What Is the Best and Worst On Hold Song of All Time?
Nobody likes being on hold, but a good on hold song can make the experience a little bit better. The perfect hold song might even make you forget you’re waiting! The science confirms it: good music on hold can keep customers on the line a lot longer than those who use none.
Similarly, there’s nothing worse than an annoying, repetitive, or simply bad bit of hold music. It can straight up make you want to give up on whatever you’re waiting for, no matter how important it might be.
Here are some of the best and worst call waiting music practices used today:
A Brief History of on Hold Music
The inception of listening to a song on hold came around in 1962, and it was a total accident. Inventor Alfred Levy had an issue with his phone lines: whenever he would put someone on hold, a song would play through the phone. Why?
The culprit was a loose wire, which was accidentally touching some metal in the building. This effectively turned Levy’s building into a receiver, which would pick up the signals of the radio station next door to him. I guess Levy’s customers must have been a big fan of this, so in 1966 he patented his discovery and on-hold music was born.
Nowadays, there are much more convenient methods of acquiring and playing music on hold than turning your building into a receiver, but without this little mistake, we may not have music on hold as it is today.
The Best on Hold Songs
There are a few things to consider when finding the perfect music on hold, from genre to artist to general sound. Everyone’s music tastes are different so it’s hard to please everyone, but there are certain rules that make it easier to make a decision.
One avenue to consider is the “pun” or using a song that has something to do with holding on. Popular choices fitting this category are Baby Hold On by Eddie Money and Hold The Line by Toto. If nothing else, these songs might give you a hardy chuckle while you’re sitting on the line, and that’s certainly better than nothing.
If you want to consider genre, there are some interesting avenues to go down. Classical music is commonly used, but the major setback of any type of music that intricate is the loss of quality. Therefore, something simple and light is probably best.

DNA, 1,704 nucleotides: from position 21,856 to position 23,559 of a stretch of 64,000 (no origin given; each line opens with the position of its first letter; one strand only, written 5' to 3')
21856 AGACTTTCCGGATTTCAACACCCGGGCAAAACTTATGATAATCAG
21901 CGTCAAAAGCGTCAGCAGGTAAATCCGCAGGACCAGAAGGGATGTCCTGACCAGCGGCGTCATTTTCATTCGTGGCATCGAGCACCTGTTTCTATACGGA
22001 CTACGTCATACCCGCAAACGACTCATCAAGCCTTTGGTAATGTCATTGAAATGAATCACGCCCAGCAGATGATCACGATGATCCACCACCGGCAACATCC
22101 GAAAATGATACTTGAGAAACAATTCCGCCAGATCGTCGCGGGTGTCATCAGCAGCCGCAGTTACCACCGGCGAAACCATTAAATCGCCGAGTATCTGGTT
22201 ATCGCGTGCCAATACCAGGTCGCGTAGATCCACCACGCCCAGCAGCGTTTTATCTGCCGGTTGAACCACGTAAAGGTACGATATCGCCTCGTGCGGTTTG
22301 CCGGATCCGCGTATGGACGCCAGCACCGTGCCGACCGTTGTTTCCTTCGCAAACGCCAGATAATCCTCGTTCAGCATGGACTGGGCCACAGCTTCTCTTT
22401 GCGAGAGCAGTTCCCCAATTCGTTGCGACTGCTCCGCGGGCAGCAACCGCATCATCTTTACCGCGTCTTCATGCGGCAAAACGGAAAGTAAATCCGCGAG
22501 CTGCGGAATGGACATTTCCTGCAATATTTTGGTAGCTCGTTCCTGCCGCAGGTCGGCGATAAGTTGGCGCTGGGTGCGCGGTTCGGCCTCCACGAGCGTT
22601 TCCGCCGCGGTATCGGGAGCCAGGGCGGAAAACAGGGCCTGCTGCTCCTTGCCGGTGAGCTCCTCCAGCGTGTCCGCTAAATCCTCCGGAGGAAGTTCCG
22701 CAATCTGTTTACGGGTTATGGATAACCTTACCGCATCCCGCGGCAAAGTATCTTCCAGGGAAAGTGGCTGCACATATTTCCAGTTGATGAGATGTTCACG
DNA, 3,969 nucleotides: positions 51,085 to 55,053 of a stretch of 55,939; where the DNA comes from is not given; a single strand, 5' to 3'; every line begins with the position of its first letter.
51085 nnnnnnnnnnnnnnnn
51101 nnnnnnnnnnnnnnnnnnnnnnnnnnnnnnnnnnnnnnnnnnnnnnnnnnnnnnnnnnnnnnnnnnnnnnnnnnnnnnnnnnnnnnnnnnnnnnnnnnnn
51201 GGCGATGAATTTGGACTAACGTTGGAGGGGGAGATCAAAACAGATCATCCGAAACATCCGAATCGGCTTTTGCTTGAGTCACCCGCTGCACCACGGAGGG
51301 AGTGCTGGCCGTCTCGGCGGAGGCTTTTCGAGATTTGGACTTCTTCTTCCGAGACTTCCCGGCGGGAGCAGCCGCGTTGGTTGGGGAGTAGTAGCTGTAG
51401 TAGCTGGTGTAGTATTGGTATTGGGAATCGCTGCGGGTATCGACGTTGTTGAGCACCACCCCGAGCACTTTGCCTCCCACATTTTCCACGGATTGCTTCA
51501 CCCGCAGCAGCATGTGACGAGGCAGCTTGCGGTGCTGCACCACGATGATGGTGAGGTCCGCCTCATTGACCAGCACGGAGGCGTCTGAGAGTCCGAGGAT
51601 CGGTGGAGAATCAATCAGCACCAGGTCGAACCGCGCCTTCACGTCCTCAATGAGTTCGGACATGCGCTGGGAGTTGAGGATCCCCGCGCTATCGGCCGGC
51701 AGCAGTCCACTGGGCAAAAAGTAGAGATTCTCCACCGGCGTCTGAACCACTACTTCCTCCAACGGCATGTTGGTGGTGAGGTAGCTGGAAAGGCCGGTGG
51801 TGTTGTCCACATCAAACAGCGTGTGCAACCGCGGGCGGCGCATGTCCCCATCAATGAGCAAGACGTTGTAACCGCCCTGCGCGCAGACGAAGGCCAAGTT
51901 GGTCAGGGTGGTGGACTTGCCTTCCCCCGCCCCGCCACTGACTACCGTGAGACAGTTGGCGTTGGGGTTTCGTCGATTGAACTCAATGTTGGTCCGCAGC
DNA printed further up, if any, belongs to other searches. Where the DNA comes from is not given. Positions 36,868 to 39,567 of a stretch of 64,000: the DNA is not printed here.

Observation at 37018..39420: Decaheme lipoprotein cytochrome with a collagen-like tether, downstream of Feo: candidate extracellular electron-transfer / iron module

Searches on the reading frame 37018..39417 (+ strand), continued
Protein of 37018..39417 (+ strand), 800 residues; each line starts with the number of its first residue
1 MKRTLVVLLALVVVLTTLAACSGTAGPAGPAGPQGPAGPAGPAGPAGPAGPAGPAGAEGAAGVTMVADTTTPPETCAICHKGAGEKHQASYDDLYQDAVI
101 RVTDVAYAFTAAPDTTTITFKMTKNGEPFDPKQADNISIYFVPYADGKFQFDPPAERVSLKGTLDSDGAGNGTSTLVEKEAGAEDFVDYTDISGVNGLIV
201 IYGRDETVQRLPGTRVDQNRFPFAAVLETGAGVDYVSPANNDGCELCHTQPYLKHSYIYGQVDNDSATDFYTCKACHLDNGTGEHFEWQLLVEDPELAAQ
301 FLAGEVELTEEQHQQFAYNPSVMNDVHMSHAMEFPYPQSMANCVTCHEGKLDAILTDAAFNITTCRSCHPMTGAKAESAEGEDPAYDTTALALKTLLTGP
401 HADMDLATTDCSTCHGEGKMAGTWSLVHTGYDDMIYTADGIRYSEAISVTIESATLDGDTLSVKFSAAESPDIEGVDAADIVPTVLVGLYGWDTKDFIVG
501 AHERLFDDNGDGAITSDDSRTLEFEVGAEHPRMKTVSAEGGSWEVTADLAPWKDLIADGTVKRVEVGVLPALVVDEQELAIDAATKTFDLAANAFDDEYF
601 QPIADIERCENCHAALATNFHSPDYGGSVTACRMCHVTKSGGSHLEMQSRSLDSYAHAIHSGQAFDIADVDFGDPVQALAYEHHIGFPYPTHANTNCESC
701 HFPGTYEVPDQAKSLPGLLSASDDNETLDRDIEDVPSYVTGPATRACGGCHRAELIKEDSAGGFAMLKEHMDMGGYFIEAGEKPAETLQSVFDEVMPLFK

Classical is calming, though, and it keeps the customer invested. It also gives your company a “professional” vibe before the customer even gets through the line. The genre you choose for your hold music should represent your company to a degree.
Oftentimes, it’s best to just go with something simple and breezy. The term that comes to mind is muzak, otherwise known as elevator music. It may not be the most exciting or topical music, but it does the job by appealing to a wide audience and not suffering too much from quality loss.
Plus, using licensed music can get expensive, and isn’t an option for some companies. It’s best to avoid using anything licensed and popular without permission. No hold music is worth getting sued over.
The Worst on Hold Songs
There are a lot of bad choices for hold music, and a lot of bad choices you can make.
The worst choices are something alienating, or niche. Rap music is often a risky one as it can be seen as too “aggressive”, and anything vulgar is a definite no-no.
Beyond price, radio hits are a bit of a deadly choice, as you run the risk of playing something over-saturated. You may love the latest Taylor Swift track, but after the millionth time hearing it literally everywhere you’re running the risk of someone getting annoyed and hanging up. Classic rock or oldies are often a better choice, as they’re heard less but are still familiar to most.
Bad quality can make bad hold music even worse, especially for newer or more intricate songs. It also doesn’t get much worse than music on loop, or anything overly repetitive. Sometimes silence is preferable to hearing the same sound over and over again, so make sure you’re giving the customer something interesting to listen to.
You might be tempted to use a company jingle or tune for hold music too, but this should be done tactfully. Some people do mix in a message, ad, or something related to the company while the customer is holding, but your hold can’t be all company-related. The customer know why they’re waiting, they don’t need to be reminded.
Some of the worst choices for hold music would be yodeling, Crazy Frog, or anything from the Limp Bizkit catalog. Any polarizing artist is risky, so even top artists like Justin Bieber or Cardi B can be bad options despite their radio play. Keep it simple, upbeat, and fresh and you’re on the right track.
Why You Should Use a Good on Hold Song
There are some legitimate benefits to using the right hold music, including a boost in retention rate, and even giving the customer the perception that they’ve waited less time on the line.
If you want to be the true king of hold music, some services even allow the customer to skip a song by pressing a button. Now that’s a considerate move.
If you’ve got good hold music, it shows you’re thinking about every little aspect of your business right down to the time on hold, and that reassures a customer that they’re making the right choice calling you.
Thank You for Holding
Hold music is something you might not think twice about, but it would be a mistake not to consider it. A good on hold song can keep your customers entertained and on the phone, and in the end that’s what it’s all about, isn’t it?
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